A chicken-farming grandmother from West Virginia has won a major victory for all farmers against the Environmental Protection Agency , which had threatened her with millions of dollars in fines in a case that could have impacted thousands of other farmers.
Lois Alt sued the EPA in 2012 after the agency tried to fine her $37,500 per day – that is, more than $1 million per month — for allegedly violating part of the Clean Water Act. The agency claimed that Alt was violating the act every time it rained. The rain, EPA said, would come into contact with small amounts of dust, feathers or manure on the ground that had settled there from the chicken coop fans, and the storm water would end up in local ditches and then streams.
“I knew that we were doing everything we could possibly do to guard against any time of pollution, and it really bothered me” Alt said.
Alt, though, beat the EPA, when a U.S. district court ruled that Alt’s farm is exempt  from National Pollutant Discharge Elimination System requirements. The requirements receive their authority from the Clean Water Act. In fact, the judge said that all farms with ordinary storm water runoff are exempt. The EPA is appealing the ruling, but the tone for the legal case has been set.
“Ms. Alt has courageously taken on EPA not just for her own benefit, but for the benefit of other farmers,” said Bob Stallman, the president of the American Farm Bureau Federation. “She refused to back down from her principles despite the best efforts of EPA and environmental groups.”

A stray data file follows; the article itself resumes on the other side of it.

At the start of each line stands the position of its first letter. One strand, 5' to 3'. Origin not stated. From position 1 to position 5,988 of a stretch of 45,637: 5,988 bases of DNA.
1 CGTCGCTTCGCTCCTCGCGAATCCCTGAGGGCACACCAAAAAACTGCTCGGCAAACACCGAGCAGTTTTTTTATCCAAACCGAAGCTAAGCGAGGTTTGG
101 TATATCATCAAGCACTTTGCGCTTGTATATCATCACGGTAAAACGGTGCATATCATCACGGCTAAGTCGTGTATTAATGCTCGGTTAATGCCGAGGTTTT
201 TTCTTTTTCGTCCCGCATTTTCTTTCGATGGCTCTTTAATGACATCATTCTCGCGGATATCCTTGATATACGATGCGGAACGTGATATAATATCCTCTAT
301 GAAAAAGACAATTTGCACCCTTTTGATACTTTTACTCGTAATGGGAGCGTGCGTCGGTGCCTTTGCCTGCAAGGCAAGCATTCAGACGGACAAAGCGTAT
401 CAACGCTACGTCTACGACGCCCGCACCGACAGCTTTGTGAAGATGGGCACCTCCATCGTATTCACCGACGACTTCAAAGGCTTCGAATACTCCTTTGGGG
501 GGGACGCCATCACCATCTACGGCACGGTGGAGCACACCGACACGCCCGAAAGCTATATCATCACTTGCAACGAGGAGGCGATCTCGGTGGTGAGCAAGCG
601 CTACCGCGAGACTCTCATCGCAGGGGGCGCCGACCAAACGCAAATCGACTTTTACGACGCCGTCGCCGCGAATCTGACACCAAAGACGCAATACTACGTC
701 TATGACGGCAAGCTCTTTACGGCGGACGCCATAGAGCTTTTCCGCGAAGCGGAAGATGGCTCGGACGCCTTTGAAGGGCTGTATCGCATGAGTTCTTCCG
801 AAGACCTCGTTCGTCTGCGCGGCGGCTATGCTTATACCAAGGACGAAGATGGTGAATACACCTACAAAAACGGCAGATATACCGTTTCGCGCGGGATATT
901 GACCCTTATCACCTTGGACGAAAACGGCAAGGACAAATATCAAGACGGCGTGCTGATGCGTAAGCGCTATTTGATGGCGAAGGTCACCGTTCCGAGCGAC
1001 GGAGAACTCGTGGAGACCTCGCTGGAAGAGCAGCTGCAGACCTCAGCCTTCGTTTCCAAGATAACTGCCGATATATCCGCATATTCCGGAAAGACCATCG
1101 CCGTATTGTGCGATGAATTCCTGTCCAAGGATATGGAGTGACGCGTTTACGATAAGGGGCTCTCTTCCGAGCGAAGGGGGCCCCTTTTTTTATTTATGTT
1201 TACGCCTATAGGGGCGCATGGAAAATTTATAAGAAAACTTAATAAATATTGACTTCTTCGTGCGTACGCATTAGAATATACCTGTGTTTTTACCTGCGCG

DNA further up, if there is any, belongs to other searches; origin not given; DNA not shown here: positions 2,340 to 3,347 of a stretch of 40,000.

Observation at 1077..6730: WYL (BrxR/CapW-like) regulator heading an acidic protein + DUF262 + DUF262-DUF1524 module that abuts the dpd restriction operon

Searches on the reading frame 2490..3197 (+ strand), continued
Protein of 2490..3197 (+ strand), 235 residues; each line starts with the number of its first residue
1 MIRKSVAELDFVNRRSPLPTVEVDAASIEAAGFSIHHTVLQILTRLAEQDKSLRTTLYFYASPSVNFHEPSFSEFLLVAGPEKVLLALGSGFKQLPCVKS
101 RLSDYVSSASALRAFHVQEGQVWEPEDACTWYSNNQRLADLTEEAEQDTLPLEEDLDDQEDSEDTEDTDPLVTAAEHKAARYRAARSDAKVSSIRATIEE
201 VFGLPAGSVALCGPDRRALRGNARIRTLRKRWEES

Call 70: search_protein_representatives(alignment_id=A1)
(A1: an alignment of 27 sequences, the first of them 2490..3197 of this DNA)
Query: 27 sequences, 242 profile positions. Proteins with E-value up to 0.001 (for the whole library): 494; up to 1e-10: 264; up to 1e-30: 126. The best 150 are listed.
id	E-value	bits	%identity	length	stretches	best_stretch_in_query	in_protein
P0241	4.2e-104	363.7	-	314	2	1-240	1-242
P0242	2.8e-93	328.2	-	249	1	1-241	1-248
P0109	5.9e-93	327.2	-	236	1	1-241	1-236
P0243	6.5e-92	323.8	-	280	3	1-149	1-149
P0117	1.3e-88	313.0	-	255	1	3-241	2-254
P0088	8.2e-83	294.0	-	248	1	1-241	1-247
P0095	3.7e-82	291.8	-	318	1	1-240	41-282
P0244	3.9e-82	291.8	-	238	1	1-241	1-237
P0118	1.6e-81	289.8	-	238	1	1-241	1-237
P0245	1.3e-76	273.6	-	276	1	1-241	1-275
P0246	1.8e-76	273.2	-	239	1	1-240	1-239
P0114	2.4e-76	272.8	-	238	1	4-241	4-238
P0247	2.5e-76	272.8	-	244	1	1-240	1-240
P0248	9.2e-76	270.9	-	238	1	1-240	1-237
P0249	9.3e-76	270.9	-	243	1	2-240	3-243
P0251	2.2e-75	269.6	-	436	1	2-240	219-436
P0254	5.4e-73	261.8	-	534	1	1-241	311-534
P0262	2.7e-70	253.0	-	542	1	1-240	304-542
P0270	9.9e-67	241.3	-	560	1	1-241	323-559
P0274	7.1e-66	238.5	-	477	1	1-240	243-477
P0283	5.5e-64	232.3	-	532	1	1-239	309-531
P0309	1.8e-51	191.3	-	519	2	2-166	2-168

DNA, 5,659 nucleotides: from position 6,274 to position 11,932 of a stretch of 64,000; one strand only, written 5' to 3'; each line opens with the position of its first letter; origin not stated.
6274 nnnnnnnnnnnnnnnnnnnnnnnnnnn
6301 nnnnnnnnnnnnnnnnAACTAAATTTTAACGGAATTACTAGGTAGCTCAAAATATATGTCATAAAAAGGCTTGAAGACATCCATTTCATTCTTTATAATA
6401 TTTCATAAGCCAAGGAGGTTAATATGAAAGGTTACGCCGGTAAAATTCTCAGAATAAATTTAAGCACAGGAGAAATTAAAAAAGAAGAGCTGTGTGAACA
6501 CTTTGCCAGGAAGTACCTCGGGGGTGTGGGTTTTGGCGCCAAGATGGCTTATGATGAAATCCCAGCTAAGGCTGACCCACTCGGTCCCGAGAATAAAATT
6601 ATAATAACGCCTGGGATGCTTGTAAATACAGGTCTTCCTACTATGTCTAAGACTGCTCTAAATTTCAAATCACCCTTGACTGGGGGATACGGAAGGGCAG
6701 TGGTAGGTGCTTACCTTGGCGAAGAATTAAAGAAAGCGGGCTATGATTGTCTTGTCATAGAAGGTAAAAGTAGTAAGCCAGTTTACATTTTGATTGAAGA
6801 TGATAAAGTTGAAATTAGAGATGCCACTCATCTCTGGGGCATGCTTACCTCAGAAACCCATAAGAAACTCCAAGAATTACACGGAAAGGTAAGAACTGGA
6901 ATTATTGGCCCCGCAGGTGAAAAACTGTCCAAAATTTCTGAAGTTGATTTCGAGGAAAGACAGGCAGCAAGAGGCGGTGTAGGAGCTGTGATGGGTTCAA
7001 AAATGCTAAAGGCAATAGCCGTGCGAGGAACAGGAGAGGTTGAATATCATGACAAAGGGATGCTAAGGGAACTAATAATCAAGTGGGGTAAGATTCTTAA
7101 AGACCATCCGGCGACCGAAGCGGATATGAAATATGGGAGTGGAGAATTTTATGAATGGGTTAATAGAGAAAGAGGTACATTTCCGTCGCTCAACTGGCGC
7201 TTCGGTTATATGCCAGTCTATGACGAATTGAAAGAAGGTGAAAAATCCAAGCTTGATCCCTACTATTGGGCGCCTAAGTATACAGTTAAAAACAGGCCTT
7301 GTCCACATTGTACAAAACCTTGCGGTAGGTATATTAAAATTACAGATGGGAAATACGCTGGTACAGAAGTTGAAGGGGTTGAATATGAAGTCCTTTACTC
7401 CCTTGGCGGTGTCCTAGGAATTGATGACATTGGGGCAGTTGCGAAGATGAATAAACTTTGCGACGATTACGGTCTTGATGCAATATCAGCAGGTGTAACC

Farms Compared to Sewer Plants
The federation and the West Virginia Farm Bureau joined Alt in the suit because the EPA’s efforts had the potential to impact thousands of similar farmers across America. The agency’s contention was that waste from the eight coops where Alt raises 200,000 chickens a year  in chicken houses was as dangerous to the environment as sewage.
The EPA was arguing that the water from Alt’s farm was processed wastewater, for which she needed a special permit. Alt’s attorney’s argued that the water was not polluted enough for such a designation.
EPA’s Standards Not Based on Science
A recent scientific study showed that there was no scientific basis for the EPA’s decision. Instead, the study showed that Alt was right.
The study from the University of Delaware  showed that the EPA’s scientists for years had overestimated the amount of nitrate, a pollutant found in chicken manure  by 55 percent. Attorneys for Alt and the Farm Bureau entered the study as evidence in their lawsuit. The university’s scientists found that the EPA’s standards were based on old science and did not account for recent advances in genetics or modern farming techniques.
“It’s a systematic application that is putting farmers in a negative light,” Don Parish, the federation’s director of regulatory relations, told Fox News.
Said Don Shortridge of the Delaware Department of Agriculture, “[The] findings are significant because they represent the most current data available, based on tests of thousands of samples of actual manure, not estimates.”
This means that there was no scientific basis for the fines threated against Alt and other farmers.
EPA Backed Down
The EPA backed down and withdrew the fines against Alt after the University of Delaware study came to light. Stallman believes the agency’s move was designed to make Alt and her lawsuit go away. That tactic did not work.
“The EPA seems to have believed if it withdrew the order against Ms. Alt, the court would dismiss her lawsuit,” Stallman said. “The tactic failed because the court recognized EPA wasn’t changing its underlying legal position, but just trying to avoid having to defend that position.”
Alt said she refused to withdraw the suit because she was fighting for the rights of small farmers. Like Stallman, she was afraid the EPA would try to apply the flawed standards to other farms.
“My name may be on this case, but we’re doing this for all farmers, everywhere,” Alt told BayJournal.com. “If farmers can’t stick together, then there’s not much coming to us, is there?”
The Farm Bureau believes that the EPA would have been able to force all small farms to get wastewater permits if Alt had not won her lawsuit. Lois Alt’s case proves that you can fight the EPA — and win.